New Wetland Restoration Method Proves Successful in Texas

dragon flyOver a period of 10 years, Texas A&M AgriLife Extension Service, as part of the Wetland Restoration Team, has helped to restore 55 ha (135 ac) of prairie wetland habitat at Sheldon Lake State Park near Houston. The team is using a new method that researchers say will change how restoration and creation of these wetlands takes place along the Gulf Coast. It also will help in their goal of restoring former agricultural lands to presettlement conditions. The Sheldon-Sipocz method, first created and tested by Texas Parks and Wildlife Department Natural Resource Coordinator Andrew Sipocz, involves the re-excavation and restoration of intact buried wetlands.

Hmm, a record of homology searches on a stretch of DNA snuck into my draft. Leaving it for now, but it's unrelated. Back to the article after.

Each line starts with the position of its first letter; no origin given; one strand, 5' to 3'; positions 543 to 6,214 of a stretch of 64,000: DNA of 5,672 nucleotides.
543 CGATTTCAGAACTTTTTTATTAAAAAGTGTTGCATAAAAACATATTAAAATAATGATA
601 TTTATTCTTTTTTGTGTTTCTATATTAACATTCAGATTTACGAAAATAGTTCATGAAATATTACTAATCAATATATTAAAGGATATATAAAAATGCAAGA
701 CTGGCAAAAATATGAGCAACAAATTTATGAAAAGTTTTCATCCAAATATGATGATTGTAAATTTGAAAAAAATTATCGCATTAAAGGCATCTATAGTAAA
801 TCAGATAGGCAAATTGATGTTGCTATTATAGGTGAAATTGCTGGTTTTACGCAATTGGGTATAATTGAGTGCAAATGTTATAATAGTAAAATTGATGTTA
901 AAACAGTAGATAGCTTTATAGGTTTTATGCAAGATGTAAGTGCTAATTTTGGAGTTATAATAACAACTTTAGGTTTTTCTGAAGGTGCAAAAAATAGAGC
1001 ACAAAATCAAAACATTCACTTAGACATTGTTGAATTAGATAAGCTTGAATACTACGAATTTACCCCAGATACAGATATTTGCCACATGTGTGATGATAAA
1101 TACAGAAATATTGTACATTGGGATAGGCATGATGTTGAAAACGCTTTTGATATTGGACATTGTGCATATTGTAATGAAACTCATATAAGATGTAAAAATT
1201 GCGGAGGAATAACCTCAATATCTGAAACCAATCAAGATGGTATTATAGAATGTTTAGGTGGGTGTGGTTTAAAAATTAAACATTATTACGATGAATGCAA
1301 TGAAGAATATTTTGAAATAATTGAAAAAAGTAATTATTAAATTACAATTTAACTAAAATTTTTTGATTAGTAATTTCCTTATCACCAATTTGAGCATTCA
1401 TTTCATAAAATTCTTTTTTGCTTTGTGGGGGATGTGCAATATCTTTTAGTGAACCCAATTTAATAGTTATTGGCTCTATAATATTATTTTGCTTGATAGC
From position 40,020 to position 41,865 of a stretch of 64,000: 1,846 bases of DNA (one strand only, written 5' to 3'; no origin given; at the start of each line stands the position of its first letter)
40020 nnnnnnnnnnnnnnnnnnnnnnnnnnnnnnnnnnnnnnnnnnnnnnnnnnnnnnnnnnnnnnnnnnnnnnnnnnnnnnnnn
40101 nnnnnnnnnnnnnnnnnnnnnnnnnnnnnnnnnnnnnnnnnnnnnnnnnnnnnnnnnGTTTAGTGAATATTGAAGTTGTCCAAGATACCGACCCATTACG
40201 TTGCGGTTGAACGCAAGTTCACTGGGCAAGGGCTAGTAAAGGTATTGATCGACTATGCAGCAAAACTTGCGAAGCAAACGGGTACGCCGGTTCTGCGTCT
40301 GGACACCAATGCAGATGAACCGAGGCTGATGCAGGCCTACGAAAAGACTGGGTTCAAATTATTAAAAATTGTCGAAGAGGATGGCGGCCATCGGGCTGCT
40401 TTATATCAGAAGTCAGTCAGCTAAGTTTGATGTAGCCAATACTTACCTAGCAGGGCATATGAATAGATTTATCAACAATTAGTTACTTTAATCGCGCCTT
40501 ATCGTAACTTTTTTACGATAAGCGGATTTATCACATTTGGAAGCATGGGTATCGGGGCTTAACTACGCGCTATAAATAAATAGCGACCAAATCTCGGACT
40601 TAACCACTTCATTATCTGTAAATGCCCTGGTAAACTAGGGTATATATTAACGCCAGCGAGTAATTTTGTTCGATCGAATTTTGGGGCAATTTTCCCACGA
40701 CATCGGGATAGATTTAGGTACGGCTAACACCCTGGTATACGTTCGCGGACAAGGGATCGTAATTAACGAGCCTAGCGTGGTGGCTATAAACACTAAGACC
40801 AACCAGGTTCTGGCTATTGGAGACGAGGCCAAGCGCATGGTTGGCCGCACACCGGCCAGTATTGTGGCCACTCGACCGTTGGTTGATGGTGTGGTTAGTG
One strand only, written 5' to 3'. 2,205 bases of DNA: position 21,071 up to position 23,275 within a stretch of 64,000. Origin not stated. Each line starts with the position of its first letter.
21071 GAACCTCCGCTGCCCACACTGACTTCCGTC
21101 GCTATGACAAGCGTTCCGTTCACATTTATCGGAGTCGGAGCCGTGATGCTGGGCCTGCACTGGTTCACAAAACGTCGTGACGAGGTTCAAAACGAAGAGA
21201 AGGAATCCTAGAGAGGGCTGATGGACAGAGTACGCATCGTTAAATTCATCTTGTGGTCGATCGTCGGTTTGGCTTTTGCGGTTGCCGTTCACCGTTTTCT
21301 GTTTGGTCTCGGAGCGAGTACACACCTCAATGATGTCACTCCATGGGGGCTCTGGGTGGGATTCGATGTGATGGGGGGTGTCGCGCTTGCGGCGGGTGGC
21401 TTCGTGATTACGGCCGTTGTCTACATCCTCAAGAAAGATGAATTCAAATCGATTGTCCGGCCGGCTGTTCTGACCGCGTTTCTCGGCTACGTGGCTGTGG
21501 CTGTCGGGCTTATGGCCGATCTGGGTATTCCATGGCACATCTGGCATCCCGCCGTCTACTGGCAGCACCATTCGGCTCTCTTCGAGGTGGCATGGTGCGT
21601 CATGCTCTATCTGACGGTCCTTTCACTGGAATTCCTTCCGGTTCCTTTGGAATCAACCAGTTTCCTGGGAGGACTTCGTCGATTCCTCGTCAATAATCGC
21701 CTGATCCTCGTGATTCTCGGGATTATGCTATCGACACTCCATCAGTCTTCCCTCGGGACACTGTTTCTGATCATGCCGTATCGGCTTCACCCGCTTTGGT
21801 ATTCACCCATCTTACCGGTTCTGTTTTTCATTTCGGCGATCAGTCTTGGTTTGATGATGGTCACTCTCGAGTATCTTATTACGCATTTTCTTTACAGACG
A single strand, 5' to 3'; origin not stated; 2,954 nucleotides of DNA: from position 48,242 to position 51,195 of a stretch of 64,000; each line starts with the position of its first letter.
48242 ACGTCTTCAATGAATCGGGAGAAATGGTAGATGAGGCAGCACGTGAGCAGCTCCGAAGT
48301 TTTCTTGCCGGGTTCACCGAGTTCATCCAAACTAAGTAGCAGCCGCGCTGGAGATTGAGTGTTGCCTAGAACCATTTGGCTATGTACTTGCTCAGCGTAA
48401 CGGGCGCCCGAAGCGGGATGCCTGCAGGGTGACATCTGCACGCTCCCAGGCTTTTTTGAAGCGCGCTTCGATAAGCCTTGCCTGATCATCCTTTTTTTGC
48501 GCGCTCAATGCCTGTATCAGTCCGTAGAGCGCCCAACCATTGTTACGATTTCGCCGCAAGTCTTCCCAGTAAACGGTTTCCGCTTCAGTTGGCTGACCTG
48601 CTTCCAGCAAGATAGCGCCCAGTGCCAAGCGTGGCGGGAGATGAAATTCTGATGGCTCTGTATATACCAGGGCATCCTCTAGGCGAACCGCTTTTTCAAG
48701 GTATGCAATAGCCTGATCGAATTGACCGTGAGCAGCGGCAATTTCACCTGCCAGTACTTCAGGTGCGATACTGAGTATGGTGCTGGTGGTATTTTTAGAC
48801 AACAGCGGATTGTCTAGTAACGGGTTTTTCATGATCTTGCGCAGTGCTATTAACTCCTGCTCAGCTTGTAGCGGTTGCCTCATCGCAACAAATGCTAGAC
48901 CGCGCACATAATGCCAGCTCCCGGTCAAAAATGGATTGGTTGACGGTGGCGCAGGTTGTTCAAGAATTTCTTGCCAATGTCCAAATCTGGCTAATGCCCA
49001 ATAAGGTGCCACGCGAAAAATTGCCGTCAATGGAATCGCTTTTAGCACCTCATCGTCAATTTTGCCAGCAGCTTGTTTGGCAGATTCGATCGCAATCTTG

The method involves finding the boundaries of the original wetlands using old aerial photographs and geographic information systems. Through the use of high-tech precision equipment, the team exposed the original wetland soils. These soils are most conducive for wetland plant growth.

Plants were collected from five counties, all within 80 km (50 mi) of Sheldon Lake State Park. Volunteers planted sprigs using a dibble, a special wedge-shaped tool, that makes a hole under the water. Volunteers planted the wetland margins with seed balls made of clay, compost, water and wetland plant seeds. Read more from Texas A&M AgriLife.

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